Improving Your Credit Score
Having a bad credit score does not just impact your interest rates for credit cards and loans. It can impact your insurance premiums, prevent you from getting a job, make it difficult to rent an apartment, and require you to pay high deposits when setting up utilities, like electricity and water. Improving your credit score takes time, but can be done with some planning and free tools you can fine online.
To Improve your Credit Score, Check Your Credit Report!
The first step in improving your credit score is to review your FICO score and your credit report. You can check your FICO score (a score that is calculated from information included in your credit report, such as loan and credit card balances, payment history, and credit history) through a variety of different services (some credit cards even offer this for free for their customers). Your FICO score is not on your credit report, so keep that in mind. Review your credit report for accuracy. If there are any errors, dispute those with credit card companies (you can do this online, over the phone, or by mail). Experts recommend doing this via mail so you have a paper trail of any correspondence.
Fix Negative Items to Improve your Credit Score
Now that you have examined your credit report and know what you owe and to whom, and disputed any errors, you can get to work on fixing negative items. Get current on any past due accounts. Paying on time is extremely important to improving your credit score. You should also pay off any accounts that have been sent to collections for late payments or failure to pay. Once you get all of your accounts current and any old accounts paid off, be sure to keep up with on time payments! Most credit card companies and other loan companies offer automatic payments at no charge to you. You should also try to get your balances down. Credit utilization is another important part of your credit score, and balances that are at or near your credit limit can hurt you. Ideally, you should try to get your balances to less than 30% of your available credit.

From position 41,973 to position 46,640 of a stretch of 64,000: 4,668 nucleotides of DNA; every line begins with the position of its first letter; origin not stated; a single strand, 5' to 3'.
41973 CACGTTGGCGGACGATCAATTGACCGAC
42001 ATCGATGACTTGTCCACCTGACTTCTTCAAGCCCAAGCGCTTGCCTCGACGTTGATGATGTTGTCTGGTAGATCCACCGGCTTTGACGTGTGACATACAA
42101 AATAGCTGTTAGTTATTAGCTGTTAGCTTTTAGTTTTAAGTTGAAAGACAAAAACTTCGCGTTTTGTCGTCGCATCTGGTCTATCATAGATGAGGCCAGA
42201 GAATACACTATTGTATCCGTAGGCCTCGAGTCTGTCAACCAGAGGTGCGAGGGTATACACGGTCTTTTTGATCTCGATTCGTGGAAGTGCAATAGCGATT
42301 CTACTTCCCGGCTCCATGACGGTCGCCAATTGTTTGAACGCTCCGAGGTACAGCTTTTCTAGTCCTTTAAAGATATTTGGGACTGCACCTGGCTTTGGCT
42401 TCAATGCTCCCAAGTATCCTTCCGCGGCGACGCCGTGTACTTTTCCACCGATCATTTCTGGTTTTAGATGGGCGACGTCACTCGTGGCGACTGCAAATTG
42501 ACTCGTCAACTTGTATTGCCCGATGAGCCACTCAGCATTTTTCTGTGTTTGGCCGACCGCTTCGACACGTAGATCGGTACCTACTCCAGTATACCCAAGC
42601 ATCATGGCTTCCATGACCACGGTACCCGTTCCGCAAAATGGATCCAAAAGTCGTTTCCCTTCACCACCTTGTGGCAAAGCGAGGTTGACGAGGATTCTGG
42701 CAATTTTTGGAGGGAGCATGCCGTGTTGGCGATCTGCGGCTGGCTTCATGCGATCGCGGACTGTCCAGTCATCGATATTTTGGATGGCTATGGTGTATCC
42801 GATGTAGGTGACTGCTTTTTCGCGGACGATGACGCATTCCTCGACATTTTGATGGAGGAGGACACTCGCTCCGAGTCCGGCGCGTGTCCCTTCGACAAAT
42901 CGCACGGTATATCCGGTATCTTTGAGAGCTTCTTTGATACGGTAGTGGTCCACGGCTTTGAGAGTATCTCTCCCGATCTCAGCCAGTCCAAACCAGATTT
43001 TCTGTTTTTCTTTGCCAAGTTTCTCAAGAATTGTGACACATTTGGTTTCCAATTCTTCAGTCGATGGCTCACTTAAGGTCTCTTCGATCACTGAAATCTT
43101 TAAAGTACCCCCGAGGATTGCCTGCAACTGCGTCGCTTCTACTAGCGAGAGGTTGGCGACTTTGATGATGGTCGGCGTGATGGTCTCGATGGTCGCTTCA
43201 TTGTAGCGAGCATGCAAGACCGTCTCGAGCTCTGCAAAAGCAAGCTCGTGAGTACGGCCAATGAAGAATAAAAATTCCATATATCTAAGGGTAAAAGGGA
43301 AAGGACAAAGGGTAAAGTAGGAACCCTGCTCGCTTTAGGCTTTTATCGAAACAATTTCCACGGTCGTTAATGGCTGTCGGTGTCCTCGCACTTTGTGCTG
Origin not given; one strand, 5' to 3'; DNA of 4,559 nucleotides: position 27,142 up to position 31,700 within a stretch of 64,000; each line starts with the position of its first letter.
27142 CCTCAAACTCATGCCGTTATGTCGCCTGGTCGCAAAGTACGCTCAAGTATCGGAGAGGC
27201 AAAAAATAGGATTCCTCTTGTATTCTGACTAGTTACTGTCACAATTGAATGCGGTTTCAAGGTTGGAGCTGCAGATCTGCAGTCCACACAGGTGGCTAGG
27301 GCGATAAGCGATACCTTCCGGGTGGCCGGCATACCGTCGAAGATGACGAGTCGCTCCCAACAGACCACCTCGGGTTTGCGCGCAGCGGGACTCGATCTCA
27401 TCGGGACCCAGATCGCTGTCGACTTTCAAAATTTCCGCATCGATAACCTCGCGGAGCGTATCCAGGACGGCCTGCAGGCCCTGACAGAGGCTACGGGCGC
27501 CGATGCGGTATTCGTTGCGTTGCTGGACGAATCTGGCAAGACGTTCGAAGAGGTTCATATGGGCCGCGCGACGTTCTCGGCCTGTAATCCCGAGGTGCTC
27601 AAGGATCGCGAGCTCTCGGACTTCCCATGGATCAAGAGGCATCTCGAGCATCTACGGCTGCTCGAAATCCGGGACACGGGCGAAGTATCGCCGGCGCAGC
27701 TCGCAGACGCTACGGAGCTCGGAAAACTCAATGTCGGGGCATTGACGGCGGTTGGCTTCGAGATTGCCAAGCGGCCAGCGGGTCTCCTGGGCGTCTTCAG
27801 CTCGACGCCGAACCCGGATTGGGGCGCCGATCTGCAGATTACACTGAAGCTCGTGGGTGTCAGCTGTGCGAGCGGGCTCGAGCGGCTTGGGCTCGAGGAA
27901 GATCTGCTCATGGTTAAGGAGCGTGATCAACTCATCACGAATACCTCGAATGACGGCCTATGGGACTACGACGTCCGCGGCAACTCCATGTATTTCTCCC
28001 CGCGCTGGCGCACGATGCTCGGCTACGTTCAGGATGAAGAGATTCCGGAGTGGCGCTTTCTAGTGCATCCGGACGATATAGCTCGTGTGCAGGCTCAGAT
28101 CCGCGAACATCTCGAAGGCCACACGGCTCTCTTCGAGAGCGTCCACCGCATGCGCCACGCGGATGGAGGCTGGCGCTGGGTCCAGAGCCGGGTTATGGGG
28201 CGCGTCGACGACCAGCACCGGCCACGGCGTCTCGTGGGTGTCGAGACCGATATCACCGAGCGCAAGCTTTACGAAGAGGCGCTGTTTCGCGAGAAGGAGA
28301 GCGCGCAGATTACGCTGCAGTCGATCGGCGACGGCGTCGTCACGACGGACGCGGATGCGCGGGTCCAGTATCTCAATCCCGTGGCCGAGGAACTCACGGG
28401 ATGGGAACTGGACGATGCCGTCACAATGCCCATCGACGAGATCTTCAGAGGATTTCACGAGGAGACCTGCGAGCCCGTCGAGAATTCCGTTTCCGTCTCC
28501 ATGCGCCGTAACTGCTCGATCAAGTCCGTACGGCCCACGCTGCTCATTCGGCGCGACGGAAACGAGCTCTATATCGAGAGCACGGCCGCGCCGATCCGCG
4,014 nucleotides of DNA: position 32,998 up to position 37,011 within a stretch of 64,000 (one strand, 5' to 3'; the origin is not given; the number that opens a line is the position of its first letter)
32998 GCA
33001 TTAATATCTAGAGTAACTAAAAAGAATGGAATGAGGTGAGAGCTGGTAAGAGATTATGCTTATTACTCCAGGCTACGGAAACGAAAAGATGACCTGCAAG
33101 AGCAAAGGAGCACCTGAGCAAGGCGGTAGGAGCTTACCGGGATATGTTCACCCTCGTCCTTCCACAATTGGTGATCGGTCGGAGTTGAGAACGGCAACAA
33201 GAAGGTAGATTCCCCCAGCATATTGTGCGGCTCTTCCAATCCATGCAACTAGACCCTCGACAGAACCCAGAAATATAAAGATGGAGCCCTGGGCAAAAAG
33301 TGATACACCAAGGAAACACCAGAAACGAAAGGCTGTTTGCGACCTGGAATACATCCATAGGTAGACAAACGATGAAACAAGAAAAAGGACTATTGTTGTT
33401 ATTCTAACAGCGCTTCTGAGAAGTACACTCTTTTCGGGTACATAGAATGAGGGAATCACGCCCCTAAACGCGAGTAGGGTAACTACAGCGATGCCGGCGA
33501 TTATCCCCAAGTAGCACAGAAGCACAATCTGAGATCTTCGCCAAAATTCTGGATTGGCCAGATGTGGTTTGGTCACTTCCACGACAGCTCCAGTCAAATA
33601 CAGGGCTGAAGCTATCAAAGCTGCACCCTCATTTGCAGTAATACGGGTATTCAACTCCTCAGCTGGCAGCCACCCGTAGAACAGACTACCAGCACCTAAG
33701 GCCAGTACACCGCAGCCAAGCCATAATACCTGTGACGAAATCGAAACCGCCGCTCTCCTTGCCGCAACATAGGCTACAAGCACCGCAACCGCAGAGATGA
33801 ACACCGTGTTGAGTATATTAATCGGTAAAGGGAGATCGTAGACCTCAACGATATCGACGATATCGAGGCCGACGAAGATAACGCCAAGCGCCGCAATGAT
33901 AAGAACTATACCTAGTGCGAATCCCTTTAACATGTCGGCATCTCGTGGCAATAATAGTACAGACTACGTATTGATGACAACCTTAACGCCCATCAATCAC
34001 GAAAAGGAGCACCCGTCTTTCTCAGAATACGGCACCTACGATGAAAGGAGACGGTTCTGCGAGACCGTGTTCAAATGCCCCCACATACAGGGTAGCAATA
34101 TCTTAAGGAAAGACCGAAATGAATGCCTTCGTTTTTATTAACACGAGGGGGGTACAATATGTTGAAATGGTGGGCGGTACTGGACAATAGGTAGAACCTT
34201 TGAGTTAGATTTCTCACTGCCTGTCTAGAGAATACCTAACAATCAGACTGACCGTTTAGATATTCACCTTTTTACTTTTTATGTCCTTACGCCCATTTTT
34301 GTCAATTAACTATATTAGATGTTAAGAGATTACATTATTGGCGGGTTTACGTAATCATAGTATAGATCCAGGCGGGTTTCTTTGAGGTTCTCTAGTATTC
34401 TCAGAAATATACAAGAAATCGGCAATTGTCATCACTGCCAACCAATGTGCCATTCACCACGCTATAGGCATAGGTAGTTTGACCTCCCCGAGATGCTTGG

Improve your Score with New Credit
Reestablishing your credit is important. Some people feel that not having credit cards is a good thing, but this can actually hurt you. If you don’t have a credit history, it will be difficult to get loans, such as car loans and mortgages, as well as make it difficult to reserve things like rental cars, hotel rooms, and airline tickets. Credit cards are good things to have IF you use them responsibly and pay them off each month. Once you have worked to improve your credit score, you should also try to establish new credit, through new credit cards. Keep these to a minimum though, as every time a credit card company views your credit, your score drops a bit. If you are unable to get a major credit card, try a store credit card. They are usually easier to get and often will approve people with limited or poor credit. If you are unable to get either of these cards, consider a secured credit card. This card will require you to make a deposit, which typically becomes your credit limit, in order to use the card, but can then be used like a normal credit card to improve your credit and payment history. If you don’t pay your bills, however, the credit card company can withdraw the deposit.
Improving your credit score will not happen overnight, but these tips will help you get on the right track, and slowly but surely, you will see your credit score increase.